Tom Coates - FireEagle

The fate of FireEagle has long been been in the balance since it was mentioned as one of the products due to be sunsetted or merged with another product in 2010. The merging never happened and now FireEagle is no more.

Which is a great shame as FireEagle was way ahead of its time and in today’s age of location based services and social media sharing, the need for a way to share your location that makes sense for both the privacy of individuals and for businesses is needed more than ever.

If anyone’s looking to resurrect the notion of FireEagle, hopefully you’ll be the first to let me know.

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The Opposite Of Geolocation Is … Relocation?

First a disclaimer; there’s one elsewhere on this blog but this post merits another. I used to work for Yahoo! as part of the Geo Technologies group. I now work for Nokia as part of their Location group. The opinions and ideas expressed in this post are absolutely just my own, and should not be confused with, or taken for, those of my current or past employers. It’s just me here.

You may not have realised it but Friday May 27th. was a sad day for the Geo industry in London. Even without the benefit of knowing what was going on from ex-colleagues inside the company, the signs were there if you knew where to look for them and how to read them.

Before the Internet, companies, teams and projects could fade quietly into anonymity and into oblivion. But on the Internet, everything is in public and it’s much harder to hide the tell tale signs. API updates and bug fixes cease. A web site or blog stops being updated or goes down altogether. A Twitter feed stops being an active living thing and becomes merely a historical record. Ex-colleagues start following you on Twitter or you start getting connection requests on LinkedIn whilst other colleagues start polishing and updating their LinkedIn profiles.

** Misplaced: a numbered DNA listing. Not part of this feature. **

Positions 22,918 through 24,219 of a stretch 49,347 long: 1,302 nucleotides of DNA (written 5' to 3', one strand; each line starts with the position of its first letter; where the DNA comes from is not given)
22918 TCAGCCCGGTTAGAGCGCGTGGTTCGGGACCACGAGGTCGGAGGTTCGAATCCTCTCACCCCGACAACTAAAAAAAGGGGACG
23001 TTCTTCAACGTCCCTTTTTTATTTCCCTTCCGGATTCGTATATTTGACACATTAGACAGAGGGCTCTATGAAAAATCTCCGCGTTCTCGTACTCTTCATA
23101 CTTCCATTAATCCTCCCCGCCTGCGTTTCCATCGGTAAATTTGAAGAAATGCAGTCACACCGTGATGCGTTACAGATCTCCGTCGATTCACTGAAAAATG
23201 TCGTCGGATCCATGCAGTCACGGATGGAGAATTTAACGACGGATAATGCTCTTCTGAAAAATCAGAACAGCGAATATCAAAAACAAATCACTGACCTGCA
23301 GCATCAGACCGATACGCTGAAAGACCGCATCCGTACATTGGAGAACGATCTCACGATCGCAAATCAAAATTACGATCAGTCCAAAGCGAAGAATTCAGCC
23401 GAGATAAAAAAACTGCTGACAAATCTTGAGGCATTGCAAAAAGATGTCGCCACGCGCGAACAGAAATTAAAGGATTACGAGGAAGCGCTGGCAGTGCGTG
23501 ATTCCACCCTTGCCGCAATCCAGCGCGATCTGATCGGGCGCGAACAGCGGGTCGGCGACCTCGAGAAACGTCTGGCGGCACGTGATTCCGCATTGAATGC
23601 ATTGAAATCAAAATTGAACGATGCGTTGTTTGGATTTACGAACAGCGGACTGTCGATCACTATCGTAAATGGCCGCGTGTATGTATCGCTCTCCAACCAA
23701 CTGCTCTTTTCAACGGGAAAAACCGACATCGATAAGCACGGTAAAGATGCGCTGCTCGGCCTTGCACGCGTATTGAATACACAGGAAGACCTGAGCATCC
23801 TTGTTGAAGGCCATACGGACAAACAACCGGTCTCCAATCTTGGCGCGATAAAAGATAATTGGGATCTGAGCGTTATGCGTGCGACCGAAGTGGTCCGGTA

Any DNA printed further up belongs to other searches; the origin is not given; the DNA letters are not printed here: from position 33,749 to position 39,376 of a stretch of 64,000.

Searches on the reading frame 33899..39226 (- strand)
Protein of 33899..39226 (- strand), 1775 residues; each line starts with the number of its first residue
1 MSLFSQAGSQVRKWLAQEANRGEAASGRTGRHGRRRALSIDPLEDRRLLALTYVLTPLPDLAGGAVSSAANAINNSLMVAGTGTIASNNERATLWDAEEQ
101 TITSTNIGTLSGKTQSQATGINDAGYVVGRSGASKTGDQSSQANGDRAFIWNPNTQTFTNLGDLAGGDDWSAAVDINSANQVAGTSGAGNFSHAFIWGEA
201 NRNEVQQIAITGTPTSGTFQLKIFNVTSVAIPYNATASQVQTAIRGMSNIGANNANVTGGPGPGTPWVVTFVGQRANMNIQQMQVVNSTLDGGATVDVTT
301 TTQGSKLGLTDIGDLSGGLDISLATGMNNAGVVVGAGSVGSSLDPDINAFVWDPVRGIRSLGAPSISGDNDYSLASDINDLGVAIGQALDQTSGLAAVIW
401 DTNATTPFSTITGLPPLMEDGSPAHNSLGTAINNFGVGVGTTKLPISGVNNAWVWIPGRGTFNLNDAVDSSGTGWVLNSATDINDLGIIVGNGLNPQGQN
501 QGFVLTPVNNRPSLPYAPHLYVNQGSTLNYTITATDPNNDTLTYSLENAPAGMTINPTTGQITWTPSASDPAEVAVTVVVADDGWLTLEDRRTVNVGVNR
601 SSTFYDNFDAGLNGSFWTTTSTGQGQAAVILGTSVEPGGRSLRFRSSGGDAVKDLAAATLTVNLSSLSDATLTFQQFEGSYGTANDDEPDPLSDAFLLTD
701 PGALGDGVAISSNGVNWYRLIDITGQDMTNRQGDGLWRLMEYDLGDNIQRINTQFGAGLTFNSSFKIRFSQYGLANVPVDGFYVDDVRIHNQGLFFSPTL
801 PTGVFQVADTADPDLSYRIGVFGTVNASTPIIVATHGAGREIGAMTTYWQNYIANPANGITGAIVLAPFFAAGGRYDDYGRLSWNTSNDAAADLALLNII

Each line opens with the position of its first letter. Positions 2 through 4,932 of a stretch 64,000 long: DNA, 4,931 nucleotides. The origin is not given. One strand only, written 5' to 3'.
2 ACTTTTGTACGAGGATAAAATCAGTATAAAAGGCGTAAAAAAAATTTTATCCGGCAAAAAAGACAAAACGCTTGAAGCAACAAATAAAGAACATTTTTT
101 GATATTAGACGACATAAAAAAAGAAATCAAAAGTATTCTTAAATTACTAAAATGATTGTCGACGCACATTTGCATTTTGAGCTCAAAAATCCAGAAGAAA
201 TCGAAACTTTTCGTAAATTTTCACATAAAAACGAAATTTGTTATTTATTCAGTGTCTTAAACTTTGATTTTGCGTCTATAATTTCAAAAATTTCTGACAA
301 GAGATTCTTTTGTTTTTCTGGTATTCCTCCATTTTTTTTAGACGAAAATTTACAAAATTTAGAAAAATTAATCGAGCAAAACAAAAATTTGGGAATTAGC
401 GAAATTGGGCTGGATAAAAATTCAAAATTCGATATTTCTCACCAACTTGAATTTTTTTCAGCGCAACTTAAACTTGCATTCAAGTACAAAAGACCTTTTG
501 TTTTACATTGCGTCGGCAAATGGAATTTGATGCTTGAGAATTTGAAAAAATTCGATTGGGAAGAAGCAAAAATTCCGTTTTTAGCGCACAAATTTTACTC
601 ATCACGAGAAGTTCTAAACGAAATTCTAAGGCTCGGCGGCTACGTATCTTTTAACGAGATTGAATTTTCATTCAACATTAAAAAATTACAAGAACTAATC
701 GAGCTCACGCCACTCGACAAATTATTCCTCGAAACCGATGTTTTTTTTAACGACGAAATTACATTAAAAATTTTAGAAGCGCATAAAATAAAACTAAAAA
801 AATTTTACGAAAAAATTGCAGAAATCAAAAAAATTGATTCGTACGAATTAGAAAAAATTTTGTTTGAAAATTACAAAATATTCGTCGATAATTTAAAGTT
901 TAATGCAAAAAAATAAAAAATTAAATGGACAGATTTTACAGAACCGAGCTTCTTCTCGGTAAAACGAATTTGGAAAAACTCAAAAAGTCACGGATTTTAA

And May 27th. 2011? That was the day that the last of the remaining members of my old team at Yahoo! Geo Technologies left the Yahoo! office in London and that was the day that Yahoo! ceased to have a Geo presence in the UK.

Sad Yahoo! Smiley

I joined Yahoo! in 2006 as Engineering Manager for Geo Location Targeting, also known as GLT (and not standing for Gay, Lesbian and Transgender, a mistake once made by someone at a conference with hilarious consequences), a group formed from the acquisition of a year earlier in 2005. As the name suggests, GLT was formed to use WhereOnEarth’s technology to build Panama, Yahoo’s geotargeting ad platform, a task which the technology was well suited to and a task at which the team succeeded.

But post Panama, we faced the challenge that most acquisitions face … “we’ve done what we were acquired for … now what“? In 2008 we started to answer the “now what?” question. With Tom Coates and the Yahoo! Brickhouse team, we provided the back-end geo platform for Fire Eagle. With Aaron Cope and Dan Catt, we provided the back-end geo platform for geotagging photos on Flickr. And with Martin Barnes, Tyler Bell and Mark Law we launched the GeoPlanet geodata gazetter API and the Placemaker geoparsing API. These were heady days for geo; GPS was reaching critical mass in consumer devices and web service mashups were ready to take advantage of powerful geo APIs and with Chris Heilmann evangelising furiously as part of YDN, the Yahoo! Developer Network, we were well placed to take the lead in the explosion of interest in all things geo that was starting then and continues to this day.


Yet the company didn’t seem to know what to do with their Geo Technologies group. We were reorganised more times that I can remember, starting again with another Vice President and another group. The promising lead in this area started to loose ground and the long promised investment never seemed to materialise. In May 2010, Nokia made me an offer to be part of the their location group that I couldn’t refuse and I jumped ship. TechCrunch seemed to like this; twice to be exact. Over the next 12 months the group in London continued to shrink and continued to lack investment. The signs were all there for anyone to read … the YahooGeo Twitter feed was last updated in January 2011 with a total of 5 Tweets since I handed over the reins on May 28th. 2010. The blog at has been down for almost a year as well.

And on Friday May 27th. 2011, the last of the London team left the office in London’s Covent Garden for the final time as the Geo Technologies group transitioned and relocated to the Yahoo! corporate headquarters in Sunnyvale, California and to Bangalore; a sad day for the team in London and a sad day for the Geo industry overall. Hopefully the future will yield more developments of the YDN Geo APIs and the WOEID geoidentifier and while Geo Technologies in the company continues to live and to power the successor to the Panama geotargeting platform, the London presence where the technology grew and was developed is over.